Written by Suma rp
If you are pregnant or planning to get pregnant, you must be familiar with people telling the baby is swimming inside the mother’s tummy. Did you know the baby is immersed in amniotic fluid throughout the pregnancy and gets to take its first breath only after birth? The amniotic fluid during pregnancy is very important to sustain your baby’s life and development.
Labor begins when the water breaks. The water here is nothing but this amniotic fluid that has been protecting and nurturing your baby throughout the pregnancy. What exactly is the role of this amniotic fluid in pregnancy? How important is it? Read on to know everything about amniotic fluid during pregnancy.
In This Article
Amniotic fluid is a clear or light yellow-colored odorless liquid that is close to the consistency of water. The fluid surrounds the uterus and provides the baby with cushion support and protection. The amniotic fluid forms around the 12th day after conception and breaks or drains only when it is time for labor. Until then, it protects and nourishes the fetus to ensure it is healthy and safe.
Initially, the amniotic fluid is nothing but water from the mother’s body. As the fetus develops and starts swallowing the amniotic fluid, it will begin to urinate the same. Gradually the amniotic fluid will comprise mostly of the baby’s urine. The amniotic fluid is filled with essential hormones, nutrients, antibodies, and other fluids to protect and keep the developing fetus healthy. It contains essential nutrients like glucose, lactase, and protein. Albumin, ferritin, and transferrin are some of the major protein components found in the amniotic fluid.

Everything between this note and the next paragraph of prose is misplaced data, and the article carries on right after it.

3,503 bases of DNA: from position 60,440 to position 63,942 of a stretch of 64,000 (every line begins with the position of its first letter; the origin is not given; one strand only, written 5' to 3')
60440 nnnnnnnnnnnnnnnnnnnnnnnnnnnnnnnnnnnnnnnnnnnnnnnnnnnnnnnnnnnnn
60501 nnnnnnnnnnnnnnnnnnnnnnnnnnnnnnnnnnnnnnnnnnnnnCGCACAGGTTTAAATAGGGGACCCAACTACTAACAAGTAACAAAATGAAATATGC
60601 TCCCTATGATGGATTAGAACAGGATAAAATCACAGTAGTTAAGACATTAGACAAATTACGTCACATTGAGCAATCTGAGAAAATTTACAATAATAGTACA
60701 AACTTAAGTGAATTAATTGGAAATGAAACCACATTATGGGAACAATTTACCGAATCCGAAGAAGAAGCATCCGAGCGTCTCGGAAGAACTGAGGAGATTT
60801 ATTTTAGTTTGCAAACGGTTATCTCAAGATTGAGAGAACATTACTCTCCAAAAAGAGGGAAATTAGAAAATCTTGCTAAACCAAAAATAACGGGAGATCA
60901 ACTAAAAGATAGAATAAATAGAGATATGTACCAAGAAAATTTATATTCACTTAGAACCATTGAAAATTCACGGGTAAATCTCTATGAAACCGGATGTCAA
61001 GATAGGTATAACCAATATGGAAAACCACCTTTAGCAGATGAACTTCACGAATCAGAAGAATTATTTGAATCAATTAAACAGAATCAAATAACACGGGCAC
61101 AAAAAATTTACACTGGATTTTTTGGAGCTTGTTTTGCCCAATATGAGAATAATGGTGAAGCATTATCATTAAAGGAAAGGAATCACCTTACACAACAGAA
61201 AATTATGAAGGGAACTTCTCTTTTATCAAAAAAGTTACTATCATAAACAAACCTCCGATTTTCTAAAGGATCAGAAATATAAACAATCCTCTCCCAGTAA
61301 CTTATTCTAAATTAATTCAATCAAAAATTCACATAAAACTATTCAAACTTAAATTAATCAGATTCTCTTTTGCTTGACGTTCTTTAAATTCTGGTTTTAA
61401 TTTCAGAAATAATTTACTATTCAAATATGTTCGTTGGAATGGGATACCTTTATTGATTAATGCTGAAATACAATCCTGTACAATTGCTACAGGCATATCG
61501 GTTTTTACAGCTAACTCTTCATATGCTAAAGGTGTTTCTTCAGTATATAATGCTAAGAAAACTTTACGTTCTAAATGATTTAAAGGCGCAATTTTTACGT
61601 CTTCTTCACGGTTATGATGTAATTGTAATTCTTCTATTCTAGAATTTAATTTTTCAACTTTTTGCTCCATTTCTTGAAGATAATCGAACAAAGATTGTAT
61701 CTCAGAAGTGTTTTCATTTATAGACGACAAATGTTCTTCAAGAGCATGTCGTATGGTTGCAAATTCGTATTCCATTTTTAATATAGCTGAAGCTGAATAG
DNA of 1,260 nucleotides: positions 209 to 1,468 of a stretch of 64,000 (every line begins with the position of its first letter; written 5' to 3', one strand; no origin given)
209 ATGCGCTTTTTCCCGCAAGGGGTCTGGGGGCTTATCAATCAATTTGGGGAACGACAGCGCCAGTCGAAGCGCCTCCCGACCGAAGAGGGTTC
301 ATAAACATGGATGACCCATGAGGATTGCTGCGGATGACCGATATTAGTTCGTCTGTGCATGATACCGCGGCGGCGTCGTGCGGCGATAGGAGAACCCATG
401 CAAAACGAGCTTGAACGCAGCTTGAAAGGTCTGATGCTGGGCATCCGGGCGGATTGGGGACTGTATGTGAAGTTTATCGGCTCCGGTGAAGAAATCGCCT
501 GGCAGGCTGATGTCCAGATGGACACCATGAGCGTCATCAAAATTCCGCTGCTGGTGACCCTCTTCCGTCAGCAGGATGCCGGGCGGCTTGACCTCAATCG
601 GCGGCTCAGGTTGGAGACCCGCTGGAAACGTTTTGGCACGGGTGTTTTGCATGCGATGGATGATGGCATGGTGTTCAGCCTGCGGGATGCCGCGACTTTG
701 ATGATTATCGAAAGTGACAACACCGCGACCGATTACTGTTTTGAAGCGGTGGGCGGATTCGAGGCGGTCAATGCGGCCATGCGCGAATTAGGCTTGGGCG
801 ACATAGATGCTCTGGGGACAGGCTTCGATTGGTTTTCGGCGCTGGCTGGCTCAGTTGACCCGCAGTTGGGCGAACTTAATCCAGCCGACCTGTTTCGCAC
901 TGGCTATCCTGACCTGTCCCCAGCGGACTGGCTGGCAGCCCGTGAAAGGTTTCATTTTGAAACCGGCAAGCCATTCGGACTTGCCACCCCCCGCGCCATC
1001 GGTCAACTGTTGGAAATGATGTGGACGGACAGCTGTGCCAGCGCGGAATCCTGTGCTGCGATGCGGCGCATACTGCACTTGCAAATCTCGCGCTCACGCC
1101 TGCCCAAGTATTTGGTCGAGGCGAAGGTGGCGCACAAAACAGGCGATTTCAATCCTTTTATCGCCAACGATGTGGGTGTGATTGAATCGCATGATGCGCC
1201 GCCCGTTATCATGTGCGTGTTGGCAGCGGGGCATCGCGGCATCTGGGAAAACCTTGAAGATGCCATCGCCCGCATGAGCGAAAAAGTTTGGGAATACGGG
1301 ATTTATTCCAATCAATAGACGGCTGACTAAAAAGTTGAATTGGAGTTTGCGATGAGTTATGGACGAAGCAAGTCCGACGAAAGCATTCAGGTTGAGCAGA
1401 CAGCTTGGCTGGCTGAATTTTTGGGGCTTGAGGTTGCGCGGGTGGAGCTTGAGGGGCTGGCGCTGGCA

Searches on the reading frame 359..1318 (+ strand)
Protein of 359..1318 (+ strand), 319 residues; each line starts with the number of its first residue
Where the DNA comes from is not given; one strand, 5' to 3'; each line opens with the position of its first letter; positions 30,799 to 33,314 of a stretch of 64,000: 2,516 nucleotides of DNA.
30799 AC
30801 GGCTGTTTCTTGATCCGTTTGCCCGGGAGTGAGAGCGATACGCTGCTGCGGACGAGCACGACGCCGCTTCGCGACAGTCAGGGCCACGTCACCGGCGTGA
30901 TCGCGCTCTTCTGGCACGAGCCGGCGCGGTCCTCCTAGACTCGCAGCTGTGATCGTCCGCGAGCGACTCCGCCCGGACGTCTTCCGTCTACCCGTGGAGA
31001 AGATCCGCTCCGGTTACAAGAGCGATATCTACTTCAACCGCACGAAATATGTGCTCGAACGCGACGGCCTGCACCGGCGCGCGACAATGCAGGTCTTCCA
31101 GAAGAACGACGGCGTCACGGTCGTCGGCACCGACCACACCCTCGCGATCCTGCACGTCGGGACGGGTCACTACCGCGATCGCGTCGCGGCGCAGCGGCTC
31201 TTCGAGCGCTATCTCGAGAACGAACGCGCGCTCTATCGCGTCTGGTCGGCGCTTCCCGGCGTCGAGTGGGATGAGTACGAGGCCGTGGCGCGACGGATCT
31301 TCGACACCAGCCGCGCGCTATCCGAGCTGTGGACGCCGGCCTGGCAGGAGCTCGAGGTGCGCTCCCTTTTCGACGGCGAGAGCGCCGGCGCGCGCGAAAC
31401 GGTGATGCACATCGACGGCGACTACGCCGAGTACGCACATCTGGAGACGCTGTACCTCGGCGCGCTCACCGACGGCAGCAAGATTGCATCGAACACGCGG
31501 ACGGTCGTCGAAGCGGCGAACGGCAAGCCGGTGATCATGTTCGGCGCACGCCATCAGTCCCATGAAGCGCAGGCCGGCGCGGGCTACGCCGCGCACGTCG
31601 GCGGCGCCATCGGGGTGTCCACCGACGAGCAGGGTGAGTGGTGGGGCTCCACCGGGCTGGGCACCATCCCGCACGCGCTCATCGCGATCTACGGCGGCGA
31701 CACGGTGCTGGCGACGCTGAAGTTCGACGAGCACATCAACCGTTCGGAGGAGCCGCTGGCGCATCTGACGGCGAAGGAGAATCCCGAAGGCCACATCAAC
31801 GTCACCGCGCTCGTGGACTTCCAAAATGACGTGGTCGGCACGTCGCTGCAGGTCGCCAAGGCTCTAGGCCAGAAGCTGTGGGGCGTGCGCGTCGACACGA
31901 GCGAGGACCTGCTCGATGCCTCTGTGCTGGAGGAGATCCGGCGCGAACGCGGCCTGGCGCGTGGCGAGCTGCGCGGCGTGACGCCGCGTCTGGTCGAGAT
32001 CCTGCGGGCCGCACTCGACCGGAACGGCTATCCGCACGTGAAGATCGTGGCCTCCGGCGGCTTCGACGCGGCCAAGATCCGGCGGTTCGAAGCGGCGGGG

The amniotic fluid plays a vital role in fetal development. The role of the amniotic fluid during pregnancy includes the following:
The baby’s body is not capable of regulating temperature yet. The amniotic fluid maintains the temperature ideal for the baby by providing sufficient insulation.
The amniotic fluid contains important antibodies that help protect the baby from various infections. In many cases, even the pregnant mother’s infection will not affect the fetus due to this effective protection.
The amniotic fluid provides a layer of cushiony protection for the baby. So, any bumps or pressure from the outside will not reach the baby or hurt the baby easily.
The amniotic fluid helps in the healthy development of the lungs, digestive system, bones, and muscles in the baby.
The amniotic fluid ensures the umbilical cord does not get compressed or stuck anywhere. The cord is always free and floating, thus transferring essential nutrients and oxygen to the baby.
Amniotic fluid ensures the baby’s body is well lubricated and the developing parts do not stick to one another. Low levels of amniotic fluid can result in the webbing of the baby’s fingers or toes.
The amniotic fluid is very important for fetal growth and development. The amniotic fluid ensures the baby gets the required nutrition, is well protected inside the uterus and the umbilical cord does not get compressed throughout the pregnancy. The baby even gets its oxygen from this fluid.